CP:Â Can you give some examples of works that possess an autoimmune logic?
MK: One way I’ve been thinking about autoimmune logic is through what I call an â€œautoimmune aesthetic,â€ which in itself functions on multiple registers. Recently, I gave a conference paper titled â€œAn Autoimmune Aesthetic,â€ where I discussed the history of representations of disability, disability photography. The photographic work I am making currently comes out of that history. My photographic series titledÂ Blurs/BlearsÂ (2010-11) is trying to â€œrepresentâ€ autoimmunity without simply showing the audience an autoimmune body. Instead I’m aiming towards an affective register of autoimmunity through other spaces and objects, and I’m wondering whether a non-figurative image can in some way speak to the autoimmune condition. This would be one way of thinking about an autoimmune aesthetic: does the image itself have an autoimmune disorder? How does the content of the image express autoimmunity?
During an autoimmune flare, I argue the self and the body experience estrangement: the self from the self, the body from the body, the mind from the body, and etc. Strangely enough this has led me to Russian Formalism and Viktor Shklovsky’s concept ofÂ ostraneniye, or â€œdefamiliarization.â€ I hadn’t anticipated engaging in a formalist conversation at all, but in turning to abstraction in order to represent the disabled body, it seems like some of those ideas would be important. The form and structure of the work talking to each other in some way.
This is also extremely important to my ideas about mimesis â€“ the philosophical concept of imitation, representation, resemblance… I see the relation between the original and copy in a similar way to the self and nonself. In the making of this series of photographs, I paid attention to the relation between the series in terms of what could/would be called the â€œoriginalâ€ image and the methods by which I â€œimitated,â€ â€œcopied,â€ or â€œrepresentedâ€ it subsequently (excuse the scare quotes â€“ I guess I’m pointing to some sort of distrust I have with these words). However, I’m not sure I can even call the first photograph the original because the body, my own body, my previous photographs of my own body, may be the original (but then this is also a complicated statement to make since that previous work came out of my research on the British socialist-feminist photographer Jo Spence’s phototherapy work). This is another register of the autoimmune aesthetic: a particular attention to the mimetic activity of image-making that recognizes doubles within itself. I’m questioning whether the self experienced before an autoimmune flare or during remission is some sort of original self, both in terms of biology but also psychical understanding of one’s bodily and mental states. (Further complicating this notion, however, is the microbiome: the microorganisms that inhabit the human body. I like to think of the microbiome in terms of estrangement and the shower bottles that inhabit my space:Â Untitled #1,Â Blemish #1,Â #1). The process of making these images is important to my notions of autoimmunity, mimesis, and the connections I see between them. What tools from art, literature, and philosophy can we use to think about autoimmunity, the autoimmune body, and the autoimmune experience? Do we necessarily need to see bodies to understand an autoimmune affect? Is it all a question of biology?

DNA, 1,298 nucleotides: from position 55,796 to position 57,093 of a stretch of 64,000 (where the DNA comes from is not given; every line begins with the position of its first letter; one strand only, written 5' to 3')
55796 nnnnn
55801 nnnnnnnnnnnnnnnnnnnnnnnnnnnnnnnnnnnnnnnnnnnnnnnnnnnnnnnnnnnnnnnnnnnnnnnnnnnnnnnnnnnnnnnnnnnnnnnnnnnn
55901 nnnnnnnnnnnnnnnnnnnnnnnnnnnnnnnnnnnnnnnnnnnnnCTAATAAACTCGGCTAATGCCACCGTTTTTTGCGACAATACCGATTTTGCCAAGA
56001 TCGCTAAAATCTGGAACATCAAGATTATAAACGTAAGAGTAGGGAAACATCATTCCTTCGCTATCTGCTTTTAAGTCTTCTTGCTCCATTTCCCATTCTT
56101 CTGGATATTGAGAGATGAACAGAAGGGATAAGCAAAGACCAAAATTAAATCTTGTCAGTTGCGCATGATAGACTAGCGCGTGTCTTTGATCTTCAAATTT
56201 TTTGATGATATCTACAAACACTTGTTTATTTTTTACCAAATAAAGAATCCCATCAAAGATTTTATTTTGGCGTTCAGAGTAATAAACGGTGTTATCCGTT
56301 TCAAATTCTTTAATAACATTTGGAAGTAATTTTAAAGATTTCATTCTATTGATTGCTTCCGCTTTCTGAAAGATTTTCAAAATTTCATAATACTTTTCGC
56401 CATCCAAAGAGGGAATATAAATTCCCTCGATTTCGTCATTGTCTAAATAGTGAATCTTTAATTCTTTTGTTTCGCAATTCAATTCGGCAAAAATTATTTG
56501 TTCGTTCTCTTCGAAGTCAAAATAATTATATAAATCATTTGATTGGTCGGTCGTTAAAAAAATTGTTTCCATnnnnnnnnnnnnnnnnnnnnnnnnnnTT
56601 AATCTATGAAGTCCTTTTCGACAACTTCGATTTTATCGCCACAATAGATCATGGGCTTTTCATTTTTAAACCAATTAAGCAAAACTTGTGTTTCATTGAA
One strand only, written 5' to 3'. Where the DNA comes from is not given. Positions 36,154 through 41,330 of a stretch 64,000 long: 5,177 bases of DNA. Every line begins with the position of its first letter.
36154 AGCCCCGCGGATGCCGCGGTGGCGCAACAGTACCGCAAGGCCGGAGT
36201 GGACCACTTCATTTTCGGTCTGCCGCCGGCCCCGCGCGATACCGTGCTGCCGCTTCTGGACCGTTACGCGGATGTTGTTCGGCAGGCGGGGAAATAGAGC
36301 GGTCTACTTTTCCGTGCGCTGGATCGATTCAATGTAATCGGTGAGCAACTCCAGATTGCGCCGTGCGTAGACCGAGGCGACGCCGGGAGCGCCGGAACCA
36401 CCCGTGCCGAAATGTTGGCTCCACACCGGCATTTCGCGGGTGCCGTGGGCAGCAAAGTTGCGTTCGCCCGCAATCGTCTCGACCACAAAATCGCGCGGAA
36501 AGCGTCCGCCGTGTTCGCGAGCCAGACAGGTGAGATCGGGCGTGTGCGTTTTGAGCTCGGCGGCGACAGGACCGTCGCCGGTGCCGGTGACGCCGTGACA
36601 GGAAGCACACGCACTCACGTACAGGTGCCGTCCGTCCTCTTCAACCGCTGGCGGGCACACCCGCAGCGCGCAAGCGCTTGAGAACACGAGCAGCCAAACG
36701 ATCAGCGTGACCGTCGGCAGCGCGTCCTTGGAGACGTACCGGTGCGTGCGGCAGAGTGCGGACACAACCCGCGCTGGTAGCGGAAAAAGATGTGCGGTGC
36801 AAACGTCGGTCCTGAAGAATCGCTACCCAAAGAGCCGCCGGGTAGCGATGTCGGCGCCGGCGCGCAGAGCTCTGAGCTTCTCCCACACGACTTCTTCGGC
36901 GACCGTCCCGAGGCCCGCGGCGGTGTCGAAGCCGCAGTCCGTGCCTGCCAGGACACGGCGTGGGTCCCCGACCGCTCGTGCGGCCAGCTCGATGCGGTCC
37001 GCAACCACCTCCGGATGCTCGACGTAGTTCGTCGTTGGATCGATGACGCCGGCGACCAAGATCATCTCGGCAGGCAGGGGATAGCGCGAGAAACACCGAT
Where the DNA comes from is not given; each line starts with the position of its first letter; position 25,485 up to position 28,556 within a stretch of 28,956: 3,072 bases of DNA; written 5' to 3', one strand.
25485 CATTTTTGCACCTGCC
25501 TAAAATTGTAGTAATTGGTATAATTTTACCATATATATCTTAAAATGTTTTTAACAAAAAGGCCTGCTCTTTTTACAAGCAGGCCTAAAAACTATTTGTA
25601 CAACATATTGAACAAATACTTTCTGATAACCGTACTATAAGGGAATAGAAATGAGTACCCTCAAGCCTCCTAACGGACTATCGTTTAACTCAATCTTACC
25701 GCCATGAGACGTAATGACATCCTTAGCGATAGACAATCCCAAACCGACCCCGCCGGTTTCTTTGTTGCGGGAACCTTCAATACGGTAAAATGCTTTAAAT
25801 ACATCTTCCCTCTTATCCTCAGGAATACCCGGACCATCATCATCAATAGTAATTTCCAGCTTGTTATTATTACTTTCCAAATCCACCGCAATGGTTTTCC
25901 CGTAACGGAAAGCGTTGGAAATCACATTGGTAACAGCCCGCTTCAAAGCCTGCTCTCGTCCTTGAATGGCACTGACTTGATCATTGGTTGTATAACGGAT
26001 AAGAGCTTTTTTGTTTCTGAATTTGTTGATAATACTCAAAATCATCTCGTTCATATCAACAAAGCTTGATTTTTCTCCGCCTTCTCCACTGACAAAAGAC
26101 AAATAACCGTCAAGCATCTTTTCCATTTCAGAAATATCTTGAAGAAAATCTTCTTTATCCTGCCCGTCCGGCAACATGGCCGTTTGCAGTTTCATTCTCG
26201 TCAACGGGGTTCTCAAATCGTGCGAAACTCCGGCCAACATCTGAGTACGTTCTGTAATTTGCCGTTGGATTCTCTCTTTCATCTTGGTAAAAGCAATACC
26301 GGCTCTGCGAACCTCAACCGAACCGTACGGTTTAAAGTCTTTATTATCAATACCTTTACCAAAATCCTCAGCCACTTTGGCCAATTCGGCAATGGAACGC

However, with that said, the autoimmune aesthetic does not necessarily apply only to illness, the body, or even visual art. Political notions of immunity and general theories of subjectivity are also important to the autoimmune aesthetic and the understanding of this condition. Autoimmunity isn’t limited to the particular pathological occurrence in the body, and so thus, I don’t see its representation being limited to a picture of a body, my body.
To give an example of another work that has an autoimmune logic: the playÂ HelenÂ by Euripides. The interesting thing in this play for me is the double Helen; she was the one who actually went to Troy while the original Helen was cast off and didn’t go. I see the notion of the double in some way being related to the autoimmune and an autoimmune aesthetic as well. A double self perhaps. Or, Gertrude Stein’s â€œMelancthaâ€ in her bookÂ Three Lives. Literary texts have so far been my go-to in my formulations of an autoimmune aesthetic and the autoimmune writ large, and I attempt to take these ideas to image-making.
CP:Â That makes me think about time, too: like somehow the idea of self is not only fluid in the present, but must also fluctuate over time (what your autoimmune “flare up” seems to suggest). Do you then have to address the idea of continuity somehow? And consciousness? On the one hand you’re suggesting that an “I” exists, but that its bounds might fluctuate. Something endures, (“I”) but that that thing is very much tied up to an enduring consciousness/sense of self. How does that work, for instance, with Battle Star Galactica (to use a concrete example) where the robot recognizes itself as human, having no recollection of itself as a robot?
MK: Â Interesting that you mentionÂ Battlestar! (I forget if we’ve talked about it before…) I just worked on a paper titled â€œThe Cylon’s Body: Image, Imitation, Clone, Auto-antibodyâ€ that was about the figure of the Cylon, particularly Sharon â€œBoomerâ€/ â€œAthenaâ€ Valeri (in the Re-imagined Series: 2004-9), as a manifestation of a potential intersection between mimesis and autoimmunity. Obviously the show doesn’t explicitly bring up autoimmunity, but I see the fear of the hidden and dangerous internal body within the overall body of the Colonial Fleet as an auto-antibody â€“ a sort of â€œrogueâ€ antibody the immune system creates that targets the body’s own tissues.Â